Bryan Roseveare I use checklist quite often. We use checklist on the podcast to make sure that everything is up and running. We run through like a before start checklist on the podcast. I don't think it's for everyone. I think when you're coming from that background and you're used to using templates and checklist, then it's highly useful. But I can see that that might just be a hindrance for some people that just want to dive right into it. From my personality point of view, I like to actually make sure everything is correct, everything's ready, and then go for it. One of the features that I really like with OmniFocus is the ability to actually go and review something, have a look, how did it work, and then make it better for the next time. I find a lot of value in it, but I would say that I've actually drawn a lot of that inspiration from the aviation industry.
Andrew J. Mason Brian, is there any part of your career thus far? I love the progressive nature of your career, and it sounds like it's all heading in a really great direction. But in the spirit of continuous learning, somebody that's a mile or two behind you and sees the decisions you've made in regards to productivity or how to do your best work possible, is there anything that you've come across where you tried it out and it didn't necessarily work out the way that you had hoped or intended? As advice for somebody who is possibly behind you in their career, you might say to them, If you're thinking about it, just maybe go ahead and skip this slice of it all.
Bryan Roseveare Yeah, it's a good question. I'll revert back to my podcast now. The podcast that I started during the pandemic was something that we decided to do. With my best mate that I started it with, we said, Right, why don't we do something that we use as a learning tool? We use it as a tool to learn something new. In other words, we knew nothing about media. Were nothing about sound and video. But I had this idea and I had this thought that things were moving in that direction. You needed to be able to advertise, you needed to be able to know how certain software works, and you needed to be able to communicate. We thought let's use this as a training tool. We started this thing basically just on the Richard Branson, screw it, let's do it situation. Let's just try something. Let's make this work. Let's use it as a learning tool. It was so successful from a self-development point of view. The person that I am today is very different to who I was when the podcast started in 2019. I wish that I had done that more in my younger years. It took me, I was 38 years old before we went and started the podcast, and it was the first real time that I had done something for myself with the intention of developing myself.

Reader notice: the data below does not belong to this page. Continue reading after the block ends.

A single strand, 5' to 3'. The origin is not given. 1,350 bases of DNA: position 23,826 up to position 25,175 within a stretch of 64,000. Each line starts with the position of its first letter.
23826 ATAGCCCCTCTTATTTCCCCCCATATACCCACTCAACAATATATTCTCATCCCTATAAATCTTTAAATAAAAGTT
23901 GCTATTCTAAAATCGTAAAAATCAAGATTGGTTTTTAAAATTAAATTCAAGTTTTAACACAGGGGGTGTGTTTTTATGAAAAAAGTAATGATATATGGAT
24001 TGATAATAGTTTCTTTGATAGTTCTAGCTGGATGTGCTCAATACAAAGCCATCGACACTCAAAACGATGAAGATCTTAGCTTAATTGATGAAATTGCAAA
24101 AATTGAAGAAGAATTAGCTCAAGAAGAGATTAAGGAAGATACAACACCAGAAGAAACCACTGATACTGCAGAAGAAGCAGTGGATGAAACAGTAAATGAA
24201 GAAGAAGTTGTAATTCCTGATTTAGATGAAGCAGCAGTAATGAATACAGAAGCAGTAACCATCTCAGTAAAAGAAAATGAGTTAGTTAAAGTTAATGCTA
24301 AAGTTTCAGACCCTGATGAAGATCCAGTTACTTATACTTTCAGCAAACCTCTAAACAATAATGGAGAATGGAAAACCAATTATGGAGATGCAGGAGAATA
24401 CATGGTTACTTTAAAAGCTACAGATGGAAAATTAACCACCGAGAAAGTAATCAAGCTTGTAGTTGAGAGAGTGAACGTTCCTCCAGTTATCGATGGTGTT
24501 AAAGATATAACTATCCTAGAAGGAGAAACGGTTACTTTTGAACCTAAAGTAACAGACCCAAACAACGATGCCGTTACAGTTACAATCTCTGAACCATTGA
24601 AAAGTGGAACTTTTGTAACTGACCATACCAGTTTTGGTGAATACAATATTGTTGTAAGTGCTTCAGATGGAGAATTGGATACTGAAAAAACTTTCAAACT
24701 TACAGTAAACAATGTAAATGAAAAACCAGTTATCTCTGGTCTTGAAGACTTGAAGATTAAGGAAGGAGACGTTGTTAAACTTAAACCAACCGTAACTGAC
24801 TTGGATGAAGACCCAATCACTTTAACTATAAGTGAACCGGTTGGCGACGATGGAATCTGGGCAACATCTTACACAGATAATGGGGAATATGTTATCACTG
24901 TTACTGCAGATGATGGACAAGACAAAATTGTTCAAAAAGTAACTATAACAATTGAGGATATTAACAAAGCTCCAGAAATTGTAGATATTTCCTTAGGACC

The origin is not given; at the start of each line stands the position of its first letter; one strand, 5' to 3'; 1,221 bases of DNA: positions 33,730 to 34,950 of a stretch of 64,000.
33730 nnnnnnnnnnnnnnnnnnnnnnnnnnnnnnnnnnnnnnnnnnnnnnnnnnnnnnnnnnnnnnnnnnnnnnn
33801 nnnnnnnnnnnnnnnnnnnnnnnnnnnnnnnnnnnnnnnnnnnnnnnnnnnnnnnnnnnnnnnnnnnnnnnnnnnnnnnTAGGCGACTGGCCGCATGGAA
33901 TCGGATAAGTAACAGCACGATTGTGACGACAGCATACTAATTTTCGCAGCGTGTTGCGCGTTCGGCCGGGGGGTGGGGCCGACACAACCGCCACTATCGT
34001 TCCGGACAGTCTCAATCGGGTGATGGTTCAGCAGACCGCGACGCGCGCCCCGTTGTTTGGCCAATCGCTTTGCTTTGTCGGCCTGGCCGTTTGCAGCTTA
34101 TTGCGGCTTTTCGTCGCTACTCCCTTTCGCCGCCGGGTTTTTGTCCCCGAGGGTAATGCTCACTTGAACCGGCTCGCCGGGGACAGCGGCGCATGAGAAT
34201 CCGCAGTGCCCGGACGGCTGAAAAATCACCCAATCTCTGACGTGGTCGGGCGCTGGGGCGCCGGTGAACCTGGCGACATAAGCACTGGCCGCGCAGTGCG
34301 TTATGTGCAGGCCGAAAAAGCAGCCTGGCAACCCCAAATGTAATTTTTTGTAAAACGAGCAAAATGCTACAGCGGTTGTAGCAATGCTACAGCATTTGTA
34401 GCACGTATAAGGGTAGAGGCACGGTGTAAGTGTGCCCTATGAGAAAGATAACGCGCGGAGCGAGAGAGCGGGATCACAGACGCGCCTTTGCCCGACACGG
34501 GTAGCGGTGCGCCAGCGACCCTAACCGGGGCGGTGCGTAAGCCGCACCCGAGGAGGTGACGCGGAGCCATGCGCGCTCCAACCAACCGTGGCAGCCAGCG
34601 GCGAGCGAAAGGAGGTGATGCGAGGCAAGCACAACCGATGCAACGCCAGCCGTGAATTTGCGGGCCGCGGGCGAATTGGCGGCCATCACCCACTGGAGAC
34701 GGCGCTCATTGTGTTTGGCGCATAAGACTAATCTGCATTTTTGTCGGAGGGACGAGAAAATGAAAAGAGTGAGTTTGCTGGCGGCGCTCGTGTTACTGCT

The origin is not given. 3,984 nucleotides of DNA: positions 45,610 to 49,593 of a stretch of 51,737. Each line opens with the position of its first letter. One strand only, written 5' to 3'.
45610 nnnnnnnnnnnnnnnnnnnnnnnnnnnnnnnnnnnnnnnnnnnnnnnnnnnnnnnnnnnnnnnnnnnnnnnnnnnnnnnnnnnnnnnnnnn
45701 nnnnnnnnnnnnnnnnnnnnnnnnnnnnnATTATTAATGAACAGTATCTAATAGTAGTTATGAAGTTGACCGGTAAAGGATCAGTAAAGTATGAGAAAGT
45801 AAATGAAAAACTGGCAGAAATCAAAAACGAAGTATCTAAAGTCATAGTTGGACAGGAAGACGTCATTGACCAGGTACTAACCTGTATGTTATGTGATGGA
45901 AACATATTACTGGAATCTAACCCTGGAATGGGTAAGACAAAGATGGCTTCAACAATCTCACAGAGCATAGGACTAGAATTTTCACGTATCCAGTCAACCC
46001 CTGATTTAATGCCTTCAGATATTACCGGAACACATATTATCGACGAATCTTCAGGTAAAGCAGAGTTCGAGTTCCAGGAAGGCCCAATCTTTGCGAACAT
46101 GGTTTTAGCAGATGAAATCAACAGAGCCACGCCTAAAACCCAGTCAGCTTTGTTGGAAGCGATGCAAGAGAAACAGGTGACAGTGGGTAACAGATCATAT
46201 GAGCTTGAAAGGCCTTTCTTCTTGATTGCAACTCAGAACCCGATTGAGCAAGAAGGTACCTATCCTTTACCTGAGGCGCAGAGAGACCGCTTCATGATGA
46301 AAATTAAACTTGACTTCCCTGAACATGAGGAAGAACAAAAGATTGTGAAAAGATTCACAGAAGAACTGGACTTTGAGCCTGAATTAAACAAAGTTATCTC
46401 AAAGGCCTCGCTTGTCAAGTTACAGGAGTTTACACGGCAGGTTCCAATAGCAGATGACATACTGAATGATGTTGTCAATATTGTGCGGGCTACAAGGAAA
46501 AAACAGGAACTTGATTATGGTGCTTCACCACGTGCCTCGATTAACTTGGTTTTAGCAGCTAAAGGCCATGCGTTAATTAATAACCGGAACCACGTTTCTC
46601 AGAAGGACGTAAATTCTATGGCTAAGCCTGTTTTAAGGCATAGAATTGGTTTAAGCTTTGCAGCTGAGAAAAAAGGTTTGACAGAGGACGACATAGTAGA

Bryan Roseveare I look back and I think, Well, if I had more opportunity earlier on, I should have done more of those things. Since then, I've started doing other things. I've started jiu-jitsu and things like that based on the same thing. Let's learn a new skill. I know nothing about it, but let's see where it takes me. I think there's so much value in that just by learning and never stop learning. If I had a chance to do it again, I would do more things. I would take more risks, but do things with an end goal of, Let me just learn about this new thing. It might not be the answer you were looking for there, but that's what comes to mind anyway.
Andrew J. Mason That's perfect, Bryan. That's where I'll leave it. If folks are interested in connecting with you or listening to your podcast, how can they do that?
Bryan Roseveare Thanks, Andrew. Yeah, man, it's been a real privilege being here today. If you want to find me, easiest way, probably my website, Bryanroseveer. Com, you'll find links there to the podcast. A weekly newsletter goes out as well. Otherwise, the Bryan Air podcast, that's where we chat every week. It's a weekly show. Either Bryan Air or my website, you can find both there, brianroseveer. Com.
Andrew J. Mason That's perfect, Bryan. Thank you so much.
Bryan Roseveare Thanks so much, Andrew.
Andrew J. Mason Hey, and thank all of you for listening today, too. You can find us on Masterdone at theomnishow@omnigroup.Com. You can also find out everything that's happening with the Omni Group @omnigroup.com/blog